The incident occurred in the midst of the high Jewish holidays and a week before Yom Kippur, known as the day of atonement. Sernovitz said Yom Kippur’s message “that we can always change and we can always do better” applies to Cobb Schools.
“There is a bigger conversation we need to have within Cobb County and in the rest of our country wrestling with the demons of those who believe we shouldn’t stand up for the minority community and for those who have been persecuted,” said Sernovitz. “United we stand, divided we fall. I look to Cobb Schools and the superintendent to do the right thing.”
The antisemitism occurred amid a vandalism spree that included wrenching off bathroom mirrors, sinks and soap dispensers, smearing of feces on walls and placing rats in lockers, according to students and parents.
“Anytime students misbehave, and, in this case, disrespect individual students, people, groups, and their school, we find it unacceptable. The principal has engaged with community groups who have been affected by this student behavior, and all applicable district policy and law will be applied,” said a Cobb Schools spokeswoman in response to a request for a statement.
A letter sent home Friday to Pope parents failed to mention swastikas or antisemitism, saying instead, “Several students have defaced our beautiful school with hateful graffiti and also damaged our facilities ... Disturbing acts like what occurred this week have no place in our district or at our school and will not be tolerated.”
“Words have meaning,” said Pope parent Jennifer Mosbacher. “By consciously omitting the words swastika and antisemitism from the language used in the letter to parents, Dr. Flugum is displaying an indifference to the actual hate crime that occurred and perpetuating the marginalization of Jewish students. I have stood on the streets of Auschwitz. I have prayed at the ovens in Birkenau. And I have marched in solidarity with Holocaust survivors from Auschwitz to Birkenau on Holocaust remembrance day. I have a very clear understanding of where the intersection of apathy and hate leads. By not calling out antisemitism for the act it is, we allow hate to flourish in our community.”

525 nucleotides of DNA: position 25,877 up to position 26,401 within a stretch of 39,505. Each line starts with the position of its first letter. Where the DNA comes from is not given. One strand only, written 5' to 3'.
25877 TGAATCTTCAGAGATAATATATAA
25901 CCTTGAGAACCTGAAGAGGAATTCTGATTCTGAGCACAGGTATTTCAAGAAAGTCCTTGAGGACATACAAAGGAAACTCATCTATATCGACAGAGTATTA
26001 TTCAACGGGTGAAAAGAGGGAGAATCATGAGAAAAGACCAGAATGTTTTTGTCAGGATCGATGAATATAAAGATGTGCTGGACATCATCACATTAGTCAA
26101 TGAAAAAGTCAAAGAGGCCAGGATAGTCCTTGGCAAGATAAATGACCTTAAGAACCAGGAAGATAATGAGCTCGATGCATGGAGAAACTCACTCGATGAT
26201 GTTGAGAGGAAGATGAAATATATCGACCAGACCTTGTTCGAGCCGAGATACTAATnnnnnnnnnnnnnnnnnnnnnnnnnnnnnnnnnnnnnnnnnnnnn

Sernovitz understands the district wants to avoid upsetting parents who don’t want a negative light cast on the school or its students and maintain their child wasn’t involved and thus does not need to be part of any follow-up.
“Yes, we have a school with wonderful students, and that is why when things like this happen, where students of the high school have perpetrated acts of hate and vandalism, we need to double down on their education,” he said. “We need to say to the student majority who didn’t do this that you need to be allies. You need to be advocates. It is great that parents have a wonderful child — we applaud those amazing kids — but we need to teach our kids to teach other kids that these kinds of acts are wrong.”